Getting good people into a good system requires things to have gone to the dogs

    The ideal is how you get decent, or moderately decent, people into a worthwhile cause.  This runs into the basic problem I’ve mentioned before – oppression sucks, and so does the struggle against it.  What would you rather do – agitate for a fundamental change of the system so it is easier for you to get what you want, or focus on thriving within the system?  Remember, option 1 involves a great deal of time and frustration and even if you succeed, chances are you will be too old to make any use of it.  Things need to be at the point where there is really no other choice but to change the system itself.  Alternatively, you won’t see the better people join a cause until there is some risk in it.

    There’s no way I can see of escaping this dynamic.  The only lesson I can take – and this is particularly important for atheist advocacy – is to try and keep the good system in as good a working order for when we need it.  The reason we try to maintain a decent system is so that, when things go bad, people will not turn to less good ones.

     

     

     

    Category: Life and ReasonThe Enlightenment continues

    Article by: The Prussian

    One Pingback/Trackback

    • Good to have you back! I didn’t even have time to draft a response :)

    • kraut2

      The question is: what is a good system? Is it a capitalism that approaches corporatism (i.e. crony capitalism as in the US), is it the concept of Soziale Marktwirtschaft as falling apart in Germany? Is it Chinas mix of no longer existing communist ideas mixed with freewheeling capitalism? Is it libertarianism that in the end based on its own philosophy leads inevitable to regressive power structures? Is it a Russia where some goodly portion of authoritanism is mixed in with free market ideas and a return to the influence of the church?

    • alfanerd

      Now what sort of people might be attracted to a position where you get
      to monitor your fellow human beings’ speech and thought, and penalize
      them if they stray?

      That is a crucial insight. I need to write it on a big post-it next to my computer screen for when I’m arguing against PC.

      On the other hand it’s only useful when convincing the mushy middle that PC is actually evil. When you’re arguing with Atheism +, well then you’re arguing with the assholes in question and they’re none too keen about being unmasked.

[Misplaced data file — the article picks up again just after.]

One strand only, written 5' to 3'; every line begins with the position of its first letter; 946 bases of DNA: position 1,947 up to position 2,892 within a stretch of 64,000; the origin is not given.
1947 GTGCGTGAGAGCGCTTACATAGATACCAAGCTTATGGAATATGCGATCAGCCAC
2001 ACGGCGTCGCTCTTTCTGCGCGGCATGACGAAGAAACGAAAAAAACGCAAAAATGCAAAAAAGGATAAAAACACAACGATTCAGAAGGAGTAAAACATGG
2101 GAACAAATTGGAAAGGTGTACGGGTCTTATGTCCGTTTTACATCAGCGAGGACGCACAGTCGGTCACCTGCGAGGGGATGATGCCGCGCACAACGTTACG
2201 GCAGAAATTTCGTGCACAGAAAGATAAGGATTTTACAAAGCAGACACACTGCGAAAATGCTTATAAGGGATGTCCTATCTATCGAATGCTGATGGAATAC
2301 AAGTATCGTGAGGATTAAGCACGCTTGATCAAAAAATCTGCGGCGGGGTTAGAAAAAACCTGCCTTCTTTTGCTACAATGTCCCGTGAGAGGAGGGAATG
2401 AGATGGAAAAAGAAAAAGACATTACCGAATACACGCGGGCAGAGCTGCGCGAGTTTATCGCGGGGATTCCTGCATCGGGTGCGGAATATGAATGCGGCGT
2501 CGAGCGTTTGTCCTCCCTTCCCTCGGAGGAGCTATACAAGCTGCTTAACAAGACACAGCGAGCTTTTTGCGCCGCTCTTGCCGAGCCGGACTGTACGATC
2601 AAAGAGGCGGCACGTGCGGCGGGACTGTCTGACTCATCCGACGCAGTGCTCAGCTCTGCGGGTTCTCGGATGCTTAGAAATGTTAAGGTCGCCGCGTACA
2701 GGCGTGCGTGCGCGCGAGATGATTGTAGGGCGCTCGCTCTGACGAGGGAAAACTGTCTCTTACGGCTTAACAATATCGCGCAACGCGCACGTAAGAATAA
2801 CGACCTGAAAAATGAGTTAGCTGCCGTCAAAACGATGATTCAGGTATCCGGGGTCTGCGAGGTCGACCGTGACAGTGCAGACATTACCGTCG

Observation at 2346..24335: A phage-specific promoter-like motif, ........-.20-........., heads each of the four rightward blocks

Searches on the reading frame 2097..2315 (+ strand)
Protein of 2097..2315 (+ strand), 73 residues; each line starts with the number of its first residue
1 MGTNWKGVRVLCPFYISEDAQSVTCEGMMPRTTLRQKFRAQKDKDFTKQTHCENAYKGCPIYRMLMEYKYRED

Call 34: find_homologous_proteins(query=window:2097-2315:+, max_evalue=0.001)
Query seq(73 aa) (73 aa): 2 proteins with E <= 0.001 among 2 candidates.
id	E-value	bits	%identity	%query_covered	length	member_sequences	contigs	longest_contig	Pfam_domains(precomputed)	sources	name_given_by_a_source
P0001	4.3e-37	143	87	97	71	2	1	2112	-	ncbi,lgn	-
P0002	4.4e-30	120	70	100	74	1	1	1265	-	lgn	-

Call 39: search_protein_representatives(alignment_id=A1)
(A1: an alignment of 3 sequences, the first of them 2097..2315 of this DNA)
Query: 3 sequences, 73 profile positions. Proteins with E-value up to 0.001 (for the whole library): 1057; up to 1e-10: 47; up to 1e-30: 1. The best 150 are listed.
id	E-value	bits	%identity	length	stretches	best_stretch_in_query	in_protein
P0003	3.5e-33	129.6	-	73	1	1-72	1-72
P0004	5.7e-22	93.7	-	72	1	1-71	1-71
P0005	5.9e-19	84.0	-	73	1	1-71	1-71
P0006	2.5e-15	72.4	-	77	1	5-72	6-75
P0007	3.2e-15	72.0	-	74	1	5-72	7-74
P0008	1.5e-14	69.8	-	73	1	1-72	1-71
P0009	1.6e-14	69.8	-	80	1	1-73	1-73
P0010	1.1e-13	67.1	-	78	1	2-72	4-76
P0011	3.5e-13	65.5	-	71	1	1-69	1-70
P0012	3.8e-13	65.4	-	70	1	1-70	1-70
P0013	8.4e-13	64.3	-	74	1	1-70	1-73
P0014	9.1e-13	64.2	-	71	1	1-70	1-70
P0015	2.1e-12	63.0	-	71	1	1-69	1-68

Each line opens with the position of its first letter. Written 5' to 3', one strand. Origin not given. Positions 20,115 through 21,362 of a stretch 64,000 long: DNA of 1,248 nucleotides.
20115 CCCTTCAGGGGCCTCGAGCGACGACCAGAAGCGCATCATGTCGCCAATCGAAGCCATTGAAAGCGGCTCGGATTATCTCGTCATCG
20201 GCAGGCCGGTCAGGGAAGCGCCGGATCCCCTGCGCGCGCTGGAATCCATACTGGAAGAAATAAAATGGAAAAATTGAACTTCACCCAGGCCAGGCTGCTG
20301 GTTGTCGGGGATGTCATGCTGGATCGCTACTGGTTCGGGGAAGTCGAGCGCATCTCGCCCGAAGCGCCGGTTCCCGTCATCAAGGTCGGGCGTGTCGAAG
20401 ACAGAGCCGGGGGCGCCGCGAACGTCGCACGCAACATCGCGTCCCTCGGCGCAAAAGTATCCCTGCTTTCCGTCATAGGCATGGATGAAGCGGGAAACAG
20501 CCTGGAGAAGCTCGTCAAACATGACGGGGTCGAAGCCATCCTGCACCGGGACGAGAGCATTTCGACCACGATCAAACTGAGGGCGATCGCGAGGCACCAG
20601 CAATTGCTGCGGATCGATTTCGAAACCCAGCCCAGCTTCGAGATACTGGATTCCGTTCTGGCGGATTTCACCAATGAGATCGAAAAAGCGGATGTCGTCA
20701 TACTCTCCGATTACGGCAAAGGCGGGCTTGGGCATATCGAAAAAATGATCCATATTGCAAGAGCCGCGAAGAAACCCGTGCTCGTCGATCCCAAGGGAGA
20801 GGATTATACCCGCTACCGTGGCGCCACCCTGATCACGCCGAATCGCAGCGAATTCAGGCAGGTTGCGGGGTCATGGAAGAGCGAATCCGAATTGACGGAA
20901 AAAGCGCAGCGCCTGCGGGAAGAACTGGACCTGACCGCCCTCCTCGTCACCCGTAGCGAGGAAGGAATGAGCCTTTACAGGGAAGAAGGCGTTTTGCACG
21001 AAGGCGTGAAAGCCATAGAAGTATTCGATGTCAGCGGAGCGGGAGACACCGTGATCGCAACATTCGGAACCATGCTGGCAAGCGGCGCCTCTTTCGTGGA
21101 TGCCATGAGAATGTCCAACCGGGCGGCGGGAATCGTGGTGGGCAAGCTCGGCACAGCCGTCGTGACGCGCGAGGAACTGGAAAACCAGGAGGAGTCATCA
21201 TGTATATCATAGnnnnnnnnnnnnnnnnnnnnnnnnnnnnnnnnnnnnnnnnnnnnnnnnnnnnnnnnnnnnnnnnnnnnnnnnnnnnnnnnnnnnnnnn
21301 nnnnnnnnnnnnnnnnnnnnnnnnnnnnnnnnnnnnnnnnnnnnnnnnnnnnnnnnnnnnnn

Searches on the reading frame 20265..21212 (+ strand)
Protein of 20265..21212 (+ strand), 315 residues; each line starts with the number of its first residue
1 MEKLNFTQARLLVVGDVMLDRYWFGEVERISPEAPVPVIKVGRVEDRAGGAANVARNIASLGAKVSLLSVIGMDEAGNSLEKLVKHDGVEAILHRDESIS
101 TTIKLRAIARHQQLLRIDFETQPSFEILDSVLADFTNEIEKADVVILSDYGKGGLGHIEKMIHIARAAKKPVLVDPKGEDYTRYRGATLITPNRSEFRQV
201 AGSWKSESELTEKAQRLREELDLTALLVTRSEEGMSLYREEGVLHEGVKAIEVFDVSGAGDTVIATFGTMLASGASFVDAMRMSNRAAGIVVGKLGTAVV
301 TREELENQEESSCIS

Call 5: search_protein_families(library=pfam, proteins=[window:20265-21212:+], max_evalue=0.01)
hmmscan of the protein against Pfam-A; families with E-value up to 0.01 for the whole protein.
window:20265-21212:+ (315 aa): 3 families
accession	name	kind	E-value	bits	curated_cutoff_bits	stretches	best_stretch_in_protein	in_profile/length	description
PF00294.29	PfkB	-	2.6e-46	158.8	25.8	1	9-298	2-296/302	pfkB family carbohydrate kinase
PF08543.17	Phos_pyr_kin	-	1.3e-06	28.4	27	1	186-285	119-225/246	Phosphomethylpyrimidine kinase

What conservatives are doing is promoting the highly unconservative idea that you can get something for nothing.

      That idea may be unconservative but it doesnt mean that we should not fight back against the Zumas and the Sharptons of this world.

    • nicky

      I think your system versus substance is really a pertinent distinction, and potentially useful.

      In defence of Zuma (and I do not think he deserves any defence, he’s kind of indefensible): he did not oppose the roll out of a serious anti-AIDS program, contrary to his predecessor, who -from many pov’s was a better president- obstructed the fight against AIDS. I still think Mbeki (his proxy Tshabalala-Msimang died of alcoholism) should stand trial for causing hundreds of thousands of deaths. I think the change of AIDS policy is Zuma’s only positive…

    • Jeff Pinner

      System vs Substance, aye, there’s the rub…

      We all whine about bureaucracy and its minions, but few realize why it came into being in the first place. It’s a way of getting jobs done coherently when they require a whole bunch of people to do them. For instance, it was a bureaucracy called NASA that put men on the moon. They brought together the individual companies with various capabilities, and pointed the way to use their technologies to get the job done. Anyone overly ready to give up on their results? Send your smart phone back, and go back to wired telephones?

      Any system can and will be abused by the human beings who are a part of it, whether a relatively small system like NASA, or something humongous like a democracy or the capitalist markets. The prime reason that governments are so unwieldy is that we have attempted to build in safe guards to watch out for the bad actors. Fear is the proper response to an agile government – someone has stripped the safe guards from the system, and it will not be to the benefit of the people. (Example: See the repeal of Glass-Stegel regarding the systemic financial crash of 2008.)

    • Pingback: The mind of the system | The Prussian()